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Dynamically changing the connection string for WCF RIA Services Linq2Sql

In my last posts, I demonstrated how to provide a dynamic connection string for WCF RIA Services Linq2Entities. I will now show how this is done with Linq2Sql.

Okay, so you want to provide the ability to change the underlying connection string for a given WCF RIA Services request? The following is an example of creating a WCF RIA Services Class Library. I have also added a Linq2Sql classes model as well a DomainService Class.

WCF RIA Services - Linq2Sql

One thing that you will notice, is that I also manually created the DashboardDomainService.partial.vb file. It is in this class that I implement the ability to switch connection strings. I have found that since the other files are code generated, that by having my logic in a partial class, I can bypass the headache when I need to update or change my model and domain service.

The main class derives from LinqToSqlDomainService where T is the model we are building our DomainService. In this case it would be DashboardDataContext.

Let’s take a look at partial class now:

public partial class DashboardDomainService
    /// <summary>
    /// We need override this function since we are dynamically changing the
    /// connection string based on the user's session information.
    /// </summary>
    /// <returns></returns>
    protected override DashboardDataContext CreateDataContext()
        DashboardDataContext ctx = null;
        if (!string.IsNullOrEmpty(ServiceContext.User.Identity.Name))
            SecureLoginEntities sctx = new SecureLoginEntities();
            var userSession = (from c in sctx.sl_us_UserSession where
                c.sl_us_Token.HasValue.Equals(true) &&
                c.sl_us_Token.Value.Equals(new G
                    uid(ServiceContext.User.Identity.Name)) select
            if (userSession != null)
                sl_d_Database db = (from c in sctx.sl_d_Database where
                    c.sl_d_DatabaseIdent == userSession.sl_us_DatabaseId
                    select c).FirstOrDefault();
                if (db != null)
                    // Initialize the connection string builder for the
                    // underlying provider.
                    SqlConnectionStringBuilder sqlBuilder =
                         new SqlConnectionStringBuilder();

                    // Set the properties for the data source.
                    sqlBuilder.DataSource = serverName;
                    sqlBuilder.InitialCatalog = databaseName;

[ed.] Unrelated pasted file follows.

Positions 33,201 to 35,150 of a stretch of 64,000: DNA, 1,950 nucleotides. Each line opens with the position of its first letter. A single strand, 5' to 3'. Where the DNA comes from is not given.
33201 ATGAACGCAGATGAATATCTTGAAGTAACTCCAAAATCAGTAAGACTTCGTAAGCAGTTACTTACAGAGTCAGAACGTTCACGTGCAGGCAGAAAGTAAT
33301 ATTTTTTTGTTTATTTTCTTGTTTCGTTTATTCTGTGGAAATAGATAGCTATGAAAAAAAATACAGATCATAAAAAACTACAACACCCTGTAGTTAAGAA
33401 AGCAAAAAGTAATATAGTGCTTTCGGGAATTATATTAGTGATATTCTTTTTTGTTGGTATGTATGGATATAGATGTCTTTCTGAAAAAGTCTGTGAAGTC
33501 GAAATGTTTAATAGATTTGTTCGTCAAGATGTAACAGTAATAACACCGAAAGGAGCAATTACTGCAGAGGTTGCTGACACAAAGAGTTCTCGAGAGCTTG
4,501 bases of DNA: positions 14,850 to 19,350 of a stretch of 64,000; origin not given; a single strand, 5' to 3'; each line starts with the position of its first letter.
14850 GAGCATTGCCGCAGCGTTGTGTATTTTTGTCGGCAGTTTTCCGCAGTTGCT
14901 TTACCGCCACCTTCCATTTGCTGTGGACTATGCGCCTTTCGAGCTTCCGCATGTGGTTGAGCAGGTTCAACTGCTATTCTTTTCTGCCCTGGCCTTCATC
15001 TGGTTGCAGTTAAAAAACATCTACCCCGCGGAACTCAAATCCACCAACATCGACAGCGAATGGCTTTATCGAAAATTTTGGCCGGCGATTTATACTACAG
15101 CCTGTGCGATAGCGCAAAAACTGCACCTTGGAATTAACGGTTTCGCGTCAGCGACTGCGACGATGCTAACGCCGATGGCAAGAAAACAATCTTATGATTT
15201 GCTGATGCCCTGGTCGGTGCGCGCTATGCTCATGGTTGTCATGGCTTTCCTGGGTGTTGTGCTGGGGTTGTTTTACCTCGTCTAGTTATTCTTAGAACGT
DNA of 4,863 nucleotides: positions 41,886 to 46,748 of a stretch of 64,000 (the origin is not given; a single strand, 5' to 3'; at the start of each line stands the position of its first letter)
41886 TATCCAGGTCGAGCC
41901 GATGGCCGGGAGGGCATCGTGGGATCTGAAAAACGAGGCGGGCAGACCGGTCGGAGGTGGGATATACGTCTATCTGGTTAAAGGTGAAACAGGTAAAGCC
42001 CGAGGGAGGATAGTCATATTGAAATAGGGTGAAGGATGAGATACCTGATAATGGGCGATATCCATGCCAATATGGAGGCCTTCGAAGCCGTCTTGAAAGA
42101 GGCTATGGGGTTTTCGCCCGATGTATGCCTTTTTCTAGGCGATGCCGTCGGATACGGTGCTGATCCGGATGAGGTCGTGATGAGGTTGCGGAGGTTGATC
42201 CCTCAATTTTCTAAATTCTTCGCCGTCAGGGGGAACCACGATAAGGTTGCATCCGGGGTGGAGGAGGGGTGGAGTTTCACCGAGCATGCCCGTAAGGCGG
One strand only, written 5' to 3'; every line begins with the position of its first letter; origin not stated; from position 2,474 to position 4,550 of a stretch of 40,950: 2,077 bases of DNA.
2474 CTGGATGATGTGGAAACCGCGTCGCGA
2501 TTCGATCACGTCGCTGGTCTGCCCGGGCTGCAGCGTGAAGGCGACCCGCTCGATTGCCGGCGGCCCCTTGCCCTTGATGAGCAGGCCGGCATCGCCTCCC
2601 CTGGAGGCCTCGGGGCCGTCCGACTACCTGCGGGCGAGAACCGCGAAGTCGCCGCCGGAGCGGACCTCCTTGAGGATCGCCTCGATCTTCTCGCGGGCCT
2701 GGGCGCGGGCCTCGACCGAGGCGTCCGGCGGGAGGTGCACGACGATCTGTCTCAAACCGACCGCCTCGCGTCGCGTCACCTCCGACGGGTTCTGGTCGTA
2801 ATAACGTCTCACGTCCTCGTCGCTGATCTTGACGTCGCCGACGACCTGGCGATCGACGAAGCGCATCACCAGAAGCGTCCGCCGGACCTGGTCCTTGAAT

sqlBuilder.IntegratedSecurity = false;
                    sqlBuilder.UserID = userName;
                    sqlBuilder.Password = password;

                    string connString = sqlBuilder.ToString();
                    ctx = new DashboardDataContext(connString);

        return ctx;


Basically what I want to happen is that whenever there is a request to this service, I want to override the CreateContext method and change the connection string accordingly. I have some authentication logic that I am using that helps me determine what database the user wants to use but once I get past that I basically create a new instance of my context passing in the newly created connection string.

For this example, I am building connection strings for SQL Server. I am using the SqlConnectionStringBuilder class. I then just call the ToString method to get the newly created connection string.

When all is said and done, you will get a connection string that looks like the following example taken from my Web.config:


    <add name="Common.Dashboard.Data.Web.My.MySettings.emgov_dataConnectionString"
        connectionString="Data Source=BUNKERHILL;
        Initial Catalog=emgov_data;User Id=emgovuser;Password=xxxx;"
        providerName="System.Data.SqlClient" />


(NOTE: I put break carriage return in this so that you could read it better but it would not be like this in your Web.config file.)

By following this example, you can now provide the ability to switch between connection string dynamically. You can even go as far as storing the connection information in a database and build the connection string on the fly as well.

Hope this helps…

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  1. November 29, 2014 at 1:20 pm

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